My favorite nursing home resident, Angie, died last week. Most every Wednesday evening for more than a year I've spent in an old pink vinyl and wood chair squeezed between Angie and Mary, alternately feeding both a spoonful of pureed food. Angie had the physical ability to lift the fork to her mouth and feed herself, but something in her brain wouldn't trigger her hands to actually do it. She'd sit in front of her dinner all night and never touch it, but if you fed her, she'd thank you for every single spoonful before it passed her lips. Occasionally she'd take a drink of something without being told, but not often. When I'd try to encourage her to drink some milk herself, she'd point at each beverage on the tray – the juice, the tea, the milk – unsure which was milk. When I'd show her, she'd thank me and take a small sip. Angie had conversations with everyone at the table, though nobody seemed to know it. She'd laugh and nod at whatever Mary was saying, which was always gibberish, as if they were sharing a good story. Angie was always in a good mood, always smiling and pointing at the few remaining teeth she had on the bottom front of her mouth. She was expressive and delightful to be around. At the Christmas party last year, the room was pretty warm with all of the additional people helping celebrate, so Angie did what she thought she needed to do to alleviate the problem, she started stripping her turtleneck sweater right off over her head. I quickly caught her and encouraged her to put it back on and suggested we open a window instead. Of course, she happily agreed.
I received an email a few days ago from the volunteer coordinator at the nursing home that Angie had died. It included information on a celebration of her life at the home and her memorial service. I attended the memorial service yesterday at a funeral home in south Minneapolis because I really wanted to know what sort of life Angie enjoyed. It didn't seem possible that a woman so happy in dementia had been anything less in better times. There was an enormous yellowed photo of Angie as a very young woman framed at the front of the room, next to a Japanese-style urn with her ashes inside. Not surprisingly, because she was a lovely old person, she was gorgeous when she was young. There were poster boards covered in photos of Angie through the years. In her younger years pictures of her with her sister, wearing kimonos. Later, in America, there was Angie wearing dated polyester jump suits and sporting bad perms, but always looking radiant. Angie's son spoke for quite a long time, sharing stories about Angie that were wonderful to hear. He told us how Angie had been born and raised in Tokyo and how she had seven brothers and sisters, three whom had died of disease as children. She had a brother who had been trained at fifteen years old to be a kamikaze pilot but had never been called to action. She survived several bombings in Tokyo during WWII but watched several friends die. She came to America, with very little knowledge of any form of English, with an American serviceman, and endured much post-WWII Japanese hatred from Americans with anti-Japanese sentiments burned on their brains. But she never let it bother her, she understood it and dealt with it. She hated war and never wanted her sons to join the military. She loved nothing more than her family and her cats. She traveled to Mexico, Dominican Republic, Japan, and other places and loved it. Angie's son told funny stories of Angie finally learning to drive when her husband took ill with cancer, how it took seven driving tests for her to finally pass and how he thinks the driving instructor just passed her to be done with her. She took classes to learn to read and write English, but still swore and talked in her sleep in Japanese.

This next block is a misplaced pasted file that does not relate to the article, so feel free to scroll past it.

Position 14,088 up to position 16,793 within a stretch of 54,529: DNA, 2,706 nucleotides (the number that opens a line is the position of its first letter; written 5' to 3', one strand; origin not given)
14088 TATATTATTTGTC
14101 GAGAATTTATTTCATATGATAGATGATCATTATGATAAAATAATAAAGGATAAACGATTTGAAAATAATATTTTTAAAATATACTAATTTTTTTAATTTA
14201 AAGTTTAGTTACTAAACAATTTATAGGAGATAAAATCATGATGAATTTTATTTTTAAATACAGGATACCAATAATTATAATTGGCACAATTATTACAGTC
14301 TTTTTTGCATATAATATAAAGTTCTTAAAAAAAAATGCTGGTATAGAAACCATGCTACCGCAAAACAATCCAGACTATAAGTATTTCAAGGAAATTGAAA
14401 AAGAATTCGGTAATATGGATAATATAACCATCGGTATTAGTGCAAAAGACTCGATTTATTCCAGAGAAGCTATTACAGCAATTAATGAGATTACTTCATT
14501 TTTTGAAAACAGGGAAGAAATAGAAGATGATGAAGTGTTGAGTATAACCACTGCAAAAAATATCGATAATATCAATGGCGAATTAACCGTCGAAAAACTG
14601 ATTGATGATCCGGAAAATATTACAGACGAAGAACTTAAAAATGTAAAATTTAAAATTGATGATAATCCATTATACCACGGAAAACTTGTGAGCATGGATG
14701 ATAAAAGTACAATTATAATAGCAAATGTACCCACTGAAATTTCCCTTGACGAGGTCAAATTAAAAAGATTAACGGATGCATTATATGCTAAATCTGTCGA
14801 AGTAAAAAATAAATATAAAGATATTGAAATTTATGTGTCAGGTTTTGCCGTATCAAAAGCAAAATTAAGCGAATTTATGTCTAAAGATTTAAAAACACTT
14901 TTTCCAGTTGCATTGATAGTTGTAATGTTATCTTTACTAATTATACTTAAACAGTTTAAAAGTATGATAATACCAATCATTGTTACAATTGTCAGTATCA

Then Angie's son told of her being diagnosed with dementia in 1999, which began what he called "the ten year goodbye." Angie's daughter, who worked at home, and her husband were able to take Angie in for seven years, watching her and keeping her from hurting herself. But her tendencies to wander got to be too much and they couldn't put enough locks on the doors to keep Angie from leaving and being missing for hours at a time. It was too much so they put her in the Memory Care Unit at the nursing home. It was great to hear that they thought the nursing home did a great job with her, I have no way of knowing. Angie's son said she did well in the nursing home, even attracting a suitor (Don) who spent hours with her and made her happy. But then her health started failing and soon last week Angie was in a coma and passed away the next day.
The last time I saw Angie a couple of weeks ago she complained of being in pain. She rubbed her legs and pulled her pajamas up high, revealing her skinny legs and knobby knees. I didn't know it was probably part of the beginning of the end. I don't know how the doctors and nurses who care for dementia patients figure anything out, it seems almost impossible to know what's really bothering them. I am very sad for Angie's family, and I'm definitely going to miss her every Wednesday evening, but it's weird. I sort of feel like the folks I'm with are transitional people, as if they're people at a weigh station, awaiting their next assignment. They have no history and no future. Don't get me wrong, they're fully developed people with brains and hearts and minds, but they're not the folks their families once knew and they don't have dreams of their futures ahead of them. So their passing, while sad, is inevitable and not altogether the unhappiest thing that could happen to them. They're not in a place they ever could have wanted to be. I wish they were still vital parents and sons and daughters and friends, but they're not. Their families have those memories now, and these vulnerable people, void of past and future, just need to be cared for and loved on their way to their next journey, wherever that may take them.